Tana’s rova (fortified palace), known as Manjakamiadana (A Fine Place to Rule), is the imposing structure that crowns the city's highest hill. Gutted in a fire in 1995, it remains under endless restoration but the compound can be visited. The palace was designed for Queen Ranavalona I by Scottish missionary James Cameron. The outer stone structure was added in 1867 for Queen Ranavalona II, although the roof and interior remained wooden, much to everyone's regret in 1995…
The palace gate is protected by a carved eagle, the symbol of military force, and a phallus, the symbol of circumcision and thus nobility. Succeeding rulers built (and destroyed) a number of other palaces on the premises; there are ruins scattered about. There is also a replica of King Andrianampoinimerina’s palace at Ambohimanga.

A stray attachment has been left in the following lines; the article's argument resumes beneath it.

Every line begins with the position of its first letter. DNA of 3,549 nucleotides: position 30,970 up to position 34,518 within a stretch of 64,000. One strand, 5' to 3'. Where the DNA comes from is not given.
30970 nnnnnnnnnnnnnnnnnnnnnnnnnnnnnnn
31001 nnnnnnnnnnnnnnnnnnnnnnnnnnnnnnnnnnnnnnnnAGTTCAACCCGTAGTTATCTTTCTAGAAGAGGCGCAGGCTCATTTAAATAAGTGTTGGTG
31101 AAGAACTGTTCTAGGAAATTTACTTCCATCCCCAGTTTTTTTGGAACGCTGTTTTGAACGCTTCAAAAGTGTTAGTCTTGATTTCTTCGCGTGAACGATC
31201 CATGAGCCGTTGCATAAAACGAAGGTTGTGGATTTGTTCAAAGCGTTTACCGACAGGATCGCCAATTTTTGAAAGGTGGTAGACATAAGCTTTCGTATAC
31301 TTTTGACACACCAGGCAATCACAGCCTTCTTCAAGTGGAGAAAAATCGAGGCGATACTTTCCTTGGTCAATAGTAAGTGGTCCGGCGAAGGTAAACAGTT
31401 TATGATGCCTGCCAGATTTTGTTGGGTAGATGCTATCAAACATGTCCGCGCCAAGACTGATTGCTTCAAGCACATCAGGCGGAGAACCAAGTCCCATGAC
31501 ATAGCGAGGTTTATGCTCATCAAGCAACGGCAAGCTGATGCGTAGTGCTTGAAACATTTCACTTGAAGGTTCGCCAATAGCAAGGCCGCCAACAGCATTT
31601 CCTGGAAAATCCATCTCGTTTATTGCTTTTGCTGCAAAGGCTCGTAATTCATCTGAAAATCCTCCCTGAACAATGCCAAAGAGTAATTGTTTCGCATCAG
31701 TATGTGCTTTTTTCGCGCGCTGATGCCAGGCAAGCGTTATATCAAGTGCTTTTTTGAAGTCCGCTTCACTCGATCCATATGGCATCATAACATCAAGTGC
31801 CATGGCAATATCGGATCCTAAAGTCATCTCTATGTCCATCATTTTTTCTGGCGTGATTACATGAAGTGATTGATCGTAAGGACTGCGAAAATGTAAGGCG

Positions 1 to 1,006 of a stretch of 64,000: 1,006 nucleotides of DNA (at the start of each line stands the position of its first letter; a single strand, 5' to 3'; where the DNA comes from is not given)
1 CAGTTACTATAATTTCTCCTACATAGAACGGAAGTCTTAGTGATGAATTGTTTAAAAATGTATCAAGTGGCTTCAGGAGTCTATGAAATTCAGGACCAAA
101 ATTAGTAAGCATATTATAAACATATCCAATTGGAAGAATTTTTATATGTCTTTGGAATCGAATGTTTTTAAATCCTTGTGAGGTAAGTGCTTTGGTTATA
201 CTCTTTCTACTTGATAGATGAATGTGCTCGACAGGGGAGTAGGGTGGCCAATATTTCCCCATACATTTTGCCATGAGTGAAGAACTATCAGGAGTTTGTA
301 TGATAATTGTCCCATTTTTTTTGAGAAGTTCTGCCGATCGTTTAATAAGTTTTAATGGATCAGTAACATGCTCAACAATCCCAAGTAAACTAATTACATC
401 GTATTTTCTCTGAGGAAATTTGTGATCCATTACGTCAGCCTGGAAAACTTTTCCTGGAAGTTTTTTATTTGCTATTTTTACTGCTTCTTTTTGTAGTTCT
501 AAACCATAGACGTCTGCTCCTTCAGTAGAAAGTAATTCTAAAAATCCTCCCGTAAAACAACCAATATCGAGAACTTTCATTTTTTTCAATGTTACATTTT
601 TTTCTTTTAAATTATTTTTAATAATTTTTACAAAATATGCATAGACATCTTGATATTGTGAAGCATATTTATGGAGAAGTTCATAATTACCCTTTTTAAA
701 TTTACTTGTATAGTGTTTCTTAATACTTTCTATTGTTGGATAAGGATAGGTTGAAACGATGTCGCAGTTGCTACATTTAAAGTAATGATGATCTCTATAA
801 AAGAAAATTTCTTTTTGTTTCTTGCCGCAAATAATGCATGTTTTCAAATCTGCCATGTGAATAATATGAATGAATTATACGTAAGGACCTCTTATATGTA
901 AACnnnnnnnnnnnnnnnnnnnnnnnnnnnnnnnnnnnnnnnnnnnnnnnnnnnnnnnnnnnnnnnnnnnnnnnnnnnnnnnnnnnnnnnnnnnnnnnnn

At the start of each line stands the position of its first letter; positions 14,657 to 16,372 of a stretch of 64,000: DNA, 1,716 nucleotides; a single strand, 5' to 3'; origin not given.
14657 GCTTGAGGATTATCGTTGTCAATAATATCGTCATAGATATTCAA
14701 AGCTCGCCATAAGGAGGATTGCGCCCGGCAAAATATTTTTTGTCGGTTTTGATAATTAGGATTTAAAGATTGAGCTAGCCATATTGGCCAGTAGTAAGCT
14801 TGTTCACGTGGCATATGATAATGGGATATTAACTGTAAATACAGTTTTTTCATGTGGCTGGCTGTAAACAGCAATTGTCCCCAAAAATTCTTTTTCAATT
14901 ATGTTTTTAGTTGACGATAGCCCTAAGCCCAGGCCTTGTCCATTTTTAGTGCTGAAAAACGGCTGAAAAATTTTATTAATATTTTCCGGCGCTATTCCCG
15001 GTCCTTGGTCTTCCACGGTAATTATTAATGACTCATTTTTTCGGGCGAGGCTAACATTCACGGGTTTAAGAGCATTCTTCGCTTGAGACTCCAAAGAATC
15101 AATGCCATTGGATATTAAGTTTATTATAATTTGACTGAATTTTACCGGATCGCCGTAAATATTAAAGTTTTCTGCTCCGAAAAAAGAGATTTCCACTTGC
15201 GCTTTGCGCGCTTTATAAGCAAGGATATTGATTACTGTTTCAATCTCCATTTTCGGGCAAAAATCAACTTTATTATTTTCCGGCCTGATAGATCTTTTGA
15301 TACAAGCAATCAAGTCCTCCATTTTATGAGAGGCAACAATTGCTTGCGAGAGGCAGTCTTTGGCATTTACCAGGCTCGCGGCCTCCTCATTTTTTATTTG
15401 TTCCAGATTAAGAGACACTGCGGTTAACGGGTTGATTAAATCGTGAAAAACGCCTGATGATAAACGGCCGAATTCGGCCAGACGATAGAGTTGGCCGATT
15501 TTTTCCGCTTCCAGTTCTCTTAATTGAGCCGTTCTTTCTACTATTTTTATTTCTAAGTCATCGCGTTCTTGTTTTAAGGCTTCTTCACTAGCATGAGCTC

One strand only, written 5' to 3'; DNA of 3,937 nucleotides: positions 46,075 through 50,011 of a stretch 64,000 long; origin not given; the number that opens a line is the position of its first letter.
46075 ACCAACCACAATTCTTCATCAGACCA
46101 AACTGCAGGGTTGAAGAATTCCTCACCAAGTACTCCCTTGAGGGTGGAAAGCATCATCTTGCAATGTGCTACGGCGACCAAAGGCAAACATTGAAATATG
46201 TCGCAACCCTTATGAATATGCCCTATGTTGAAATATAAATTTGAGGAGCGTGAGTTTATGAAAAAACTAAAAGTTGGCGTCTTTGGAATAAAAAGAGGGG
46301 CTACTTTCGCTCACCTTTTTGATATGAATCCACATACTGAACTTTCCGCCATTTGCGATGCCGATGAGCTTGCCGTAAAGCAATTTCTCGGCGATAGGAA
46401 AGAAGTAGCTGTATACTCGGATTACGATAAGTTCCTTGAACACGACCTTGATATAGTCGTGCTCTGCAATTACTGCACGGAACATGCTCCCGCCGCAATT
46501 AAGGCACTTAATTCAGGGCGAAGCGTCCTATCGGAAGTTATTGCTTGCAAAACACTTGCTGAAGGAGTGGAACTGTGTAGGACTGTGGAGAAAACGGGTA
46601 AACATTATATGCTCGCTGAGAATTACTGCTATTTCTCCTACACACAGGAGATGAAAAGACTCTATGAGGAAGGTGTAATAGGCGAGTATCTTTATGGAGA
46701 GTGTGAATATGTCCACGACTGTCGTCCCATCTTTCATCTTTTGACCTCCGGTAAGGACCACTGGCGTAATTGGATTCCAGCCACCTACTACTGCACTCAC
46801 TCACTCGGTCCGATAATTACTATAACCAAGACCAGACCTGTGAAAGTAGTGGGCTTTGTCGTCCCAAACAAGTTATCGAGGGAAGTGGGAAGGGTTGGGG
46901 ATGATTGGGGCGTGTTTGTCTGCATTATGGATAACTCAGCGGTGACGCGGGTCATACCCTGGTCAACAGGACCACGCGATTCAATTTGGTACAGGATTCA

The Rova is the resting place of the country’s greatest monarchs: the most imposing stone tombs are located left of the main gate. The plain grey ones are those of kings, while the queens’ are painted red (red was the colour of nobility).
Remember that it is fady (taboo) to point your finger directly at the royal tombs or the palace itself. The Rova, which can be seen from almost anywhere in Tana, is at the very top of Haute-Ville, with wonderful views from the grounds.
Despite what they tell you at the gate, a guide is not compulsory.